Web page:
Emergence is a fundamental property of living systems as they adapt to their constantly changing environment. When we move from the metaphor of “organizations as machines” to that of “organizations as living systems,” it is easy to understand why creating conditions for emergence is important.
Emergence in organizations takes place at the intersections of relationships — their divergence and their synergy. Synergy arises from maintaining and facilitating a fine balance between agency and symbiosis among diverse and different individuals for something fundamentally novel to arise. This means that diversity and inclusion are pre-conditions for emergence, and it behooves leaders to design for this.
One of the foundational qualities of regenerative leadership is then to create and safeguard an inclusive culture based on embracing widely divergent worldviews, perspectives, and even paradoxes.
Holding space for emergence is an active process of staying in the liminal space, listening deeply, engaging all our sensemaking capacities, and staying open to the “magic in the middle.” Leaders who can lean into the emerging future are the ones who create magic in the face of chaos.
Go beyond collaboration.
Collaboration has become an increasingly important aspect of 21st century’s boundaryless, distributed, and fluid workplaces. Individuals and teams collaborate across borders to pool expertise, accomplish a set of pre-defined goals, and share learnings.
I am proposing that in the face of uncertainty and ambiguity, we need to move beyond collaboration. Collaboration works when the path is known, an outcome is defined, and solutions are clear.
But when there is no path and outcomes cannot be predicted, then it is time to go beyond collaboration and embrace co-creation — a process of manifesting what is wanting to come through; giving shape to the emergent future by staying present, curious, compassionate, and courageous.
Leaders need to become enablers and connectors — balancing divergence with synergy, facilitating the letting go off familiar outcomes, and holding the space for collective co-creation toward an ‘evolutionary purpose.’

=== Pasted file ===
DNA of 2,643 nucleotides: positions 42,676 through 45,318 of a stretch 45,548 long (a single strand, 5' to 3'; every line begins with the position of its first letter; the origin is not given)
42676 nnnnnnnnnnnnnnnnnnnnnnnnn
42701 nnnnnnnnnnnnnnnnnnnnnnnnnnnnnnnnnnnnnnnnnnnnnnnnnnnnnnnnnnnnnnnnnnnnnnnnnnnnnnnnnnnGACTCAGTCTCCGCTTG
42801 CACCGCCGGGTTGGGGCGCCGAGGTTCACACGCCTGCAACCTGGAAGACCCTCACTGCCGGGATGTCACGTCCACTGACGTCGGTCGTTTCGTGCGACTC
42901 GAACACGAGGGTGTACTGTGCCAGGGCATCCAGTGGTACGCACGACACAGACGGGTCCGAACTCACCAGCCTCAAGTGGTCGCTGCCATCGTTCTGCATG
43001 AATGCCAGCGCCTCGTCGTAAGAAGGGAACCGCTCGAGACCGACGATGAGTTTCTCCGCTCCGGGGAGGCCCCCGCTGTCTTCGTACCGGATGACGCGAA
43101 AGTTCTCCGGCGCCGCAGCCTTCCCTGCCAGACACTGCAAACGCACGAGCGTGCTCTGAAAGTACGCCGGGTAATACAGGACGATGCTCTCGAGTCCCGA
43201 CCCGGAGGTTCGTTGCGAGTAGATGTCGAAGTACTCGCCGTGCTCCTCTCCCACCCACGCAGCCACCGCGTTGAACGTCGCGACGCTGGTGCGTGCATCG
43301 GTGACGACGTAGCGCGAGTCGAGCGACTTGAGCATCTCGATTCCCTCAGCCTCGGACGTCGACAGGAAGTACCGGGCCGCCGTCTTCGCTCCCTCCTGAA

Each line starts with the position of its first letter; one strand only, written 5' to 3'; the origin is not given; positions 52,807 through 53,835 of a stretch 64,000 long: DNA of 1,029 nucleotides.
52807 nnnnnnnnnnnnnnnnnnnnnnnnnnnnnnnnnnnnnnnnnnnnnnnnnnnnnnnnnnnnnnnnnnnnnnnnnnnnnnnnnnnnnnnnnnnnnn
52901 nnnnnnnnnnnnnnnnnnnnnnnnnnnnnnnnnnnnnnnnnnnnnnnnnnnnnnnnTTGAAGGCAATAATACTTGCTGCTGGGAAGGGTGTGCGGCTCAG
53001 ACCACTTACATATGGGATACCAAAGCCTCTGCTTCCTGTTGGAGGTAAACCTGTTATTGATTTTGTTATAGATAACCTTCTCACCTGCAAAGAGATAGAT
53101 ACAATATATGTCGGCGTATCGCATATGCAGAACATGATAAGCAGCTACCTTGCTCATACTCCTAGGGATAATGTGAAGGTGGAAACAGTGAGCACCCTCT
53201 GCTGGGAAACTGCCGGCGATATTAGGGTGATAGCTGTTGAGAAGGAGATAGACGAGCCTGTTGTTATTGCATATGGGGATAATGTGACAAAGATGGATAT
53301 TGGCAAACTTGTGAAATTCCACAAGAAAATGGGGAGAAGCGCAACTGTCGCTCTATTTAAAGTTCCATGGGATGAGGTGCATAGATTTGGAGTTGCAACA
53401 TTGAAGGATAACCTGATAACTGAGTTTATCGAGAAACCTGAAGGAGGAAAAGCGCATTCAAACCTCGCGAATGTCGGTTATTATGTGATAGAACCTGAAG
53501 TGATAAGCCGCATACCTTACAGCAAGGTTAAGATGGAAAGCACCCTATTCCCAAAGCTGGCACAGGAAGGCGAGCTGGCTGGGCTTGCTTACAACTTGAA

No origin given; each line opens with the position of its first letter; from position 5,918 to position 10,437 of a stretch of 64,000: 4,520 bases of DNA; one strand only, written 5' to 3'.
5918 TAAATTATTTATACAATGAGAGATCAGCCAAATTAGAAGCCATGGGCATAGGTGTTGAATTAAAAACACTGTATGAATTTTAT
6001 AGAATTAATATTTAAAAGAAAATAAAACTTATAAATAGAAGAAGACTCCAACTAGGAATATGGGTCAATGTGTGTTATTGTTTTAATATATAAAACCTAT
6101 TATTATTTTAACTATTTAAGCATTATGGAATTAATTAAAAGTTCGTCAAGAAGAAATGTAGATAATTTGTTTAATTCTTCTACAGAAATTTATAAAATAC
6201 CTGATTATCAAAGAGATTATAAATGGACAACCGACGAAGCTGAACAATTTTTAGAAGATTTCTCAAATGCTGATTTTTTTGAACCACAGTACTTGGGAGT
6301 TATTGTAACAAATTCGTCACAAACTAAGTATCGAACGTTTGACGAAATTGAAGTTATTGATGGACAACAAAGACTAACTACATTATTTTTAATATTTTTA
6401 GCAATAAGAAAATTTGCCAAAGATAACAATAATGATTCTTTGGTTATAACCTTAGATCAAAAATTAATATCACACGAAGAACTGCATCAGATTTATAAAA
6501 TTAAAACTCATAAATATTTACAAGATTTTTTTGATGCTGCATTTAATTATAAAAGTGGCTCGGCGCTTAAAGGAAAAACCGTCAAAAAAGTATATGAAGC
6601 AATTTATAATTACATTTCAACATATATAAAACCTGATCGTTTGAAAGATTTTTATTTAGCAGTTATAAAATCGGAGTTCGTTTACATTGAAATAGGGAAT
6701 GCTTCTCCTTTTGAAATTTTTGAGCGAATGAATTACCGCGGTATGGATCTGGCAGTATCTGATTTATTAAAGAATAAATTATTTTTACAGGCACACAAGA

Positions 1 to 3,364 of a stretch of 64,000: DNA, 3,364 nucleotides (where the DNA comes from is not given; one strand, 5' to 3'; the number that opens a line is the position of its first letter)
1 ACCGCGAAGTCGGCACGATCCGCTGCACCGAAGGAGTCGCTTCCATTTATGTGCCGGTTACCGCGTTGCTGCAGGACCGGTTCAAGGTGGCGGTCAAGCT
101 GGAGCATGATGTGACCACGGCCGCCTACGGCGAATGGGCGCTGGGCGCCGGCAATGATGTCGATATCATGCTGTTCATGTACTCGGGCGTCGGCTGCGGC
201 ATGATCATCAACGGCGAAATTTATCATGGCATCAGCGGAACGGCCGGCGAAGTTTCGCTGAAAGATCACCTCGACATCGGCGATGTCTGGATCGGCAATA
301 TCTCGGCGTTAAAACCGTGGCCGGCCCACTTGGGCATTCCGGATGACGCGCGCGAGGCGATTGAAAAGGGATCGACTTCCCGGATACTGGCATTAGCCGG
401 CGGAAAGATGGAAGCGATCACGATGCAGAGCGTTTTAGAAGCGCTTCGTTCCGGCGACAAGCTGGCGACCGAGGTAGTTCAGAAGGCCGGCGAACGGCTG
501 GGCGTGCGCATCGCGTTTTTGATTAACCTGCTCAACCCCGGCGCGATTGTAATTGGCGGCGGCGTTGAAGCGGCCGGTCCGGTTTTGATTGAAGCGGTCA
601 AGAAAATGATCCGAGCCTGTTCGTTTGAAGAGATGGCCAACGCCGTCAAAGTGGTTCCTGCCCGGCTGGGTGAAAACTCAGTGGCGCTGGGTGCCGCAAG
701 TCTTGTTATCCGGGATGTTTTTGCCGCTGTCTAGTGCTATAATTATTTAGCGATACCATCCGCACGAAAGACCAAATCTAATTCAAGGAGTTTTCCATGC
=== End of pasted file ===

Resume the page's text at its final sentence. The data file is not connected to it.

This act of collective sensemaking requires deep trust in oneself, in the process, in human potential, and practice in Presencing. It should be a central part of today’s leadership quest to cultivate one’s capacities to create the conditions for co-creation.
Make life-affirming decisions.
Organizations today can hardly be called life-affirming. They abide by and are driven by systems and policies that have turned them into profit-making machines at profound cost to their people and Planet. We are in the midst of a crisis that is beckoning us toward a different future possibility — one characterized by harmony, balance, resilience, and generativity.
The purpose of the leadership quest today will be to make this potential a possibility. This will require leaders who are self-aware, mindful, and operate from a conscious understanding of the inter-connectedness and interbeing of everything. Without this felt sense of inter-relatedness, they will not be able to make life-affirming decisions.
The process is neither easy nor linear. It is an inner quest as well as an outer one. Leaders will be faced with infinite paradoxes and ambiguities, forces which will compel them to play by the old rules, and circumstances which will cloud their vision.
However, by holding on to the overarching intention to be life-affirming, they can still act as stewards and facilitators of life. As Daniel Christian Wahl says in the context of regenerative leadership:
“Re-patterning the future regeneratively requires the transformation of the whole playing field, the redesign of our economic system and our monetary system, and — ultimately — the collective redesign of the human presence and impact on Earth.”
In conclusion, I believe that we are at a point in our evolutionary history where we are collectively being called to listen to our deepest truths as human beings, as stewards of life, as imaginal cells of the future, and to direct our intentions, thoughts, and actions toward co-creating a life-sustaining society.
“Thrivability emerges from each of us holding the persistent intention to be generative: that is to say, to create more value than we consume.” ~Jean M. Russell
Featured image/graphic link, block quoting and some paragraph spacing added by Enlivening Edge Magazine.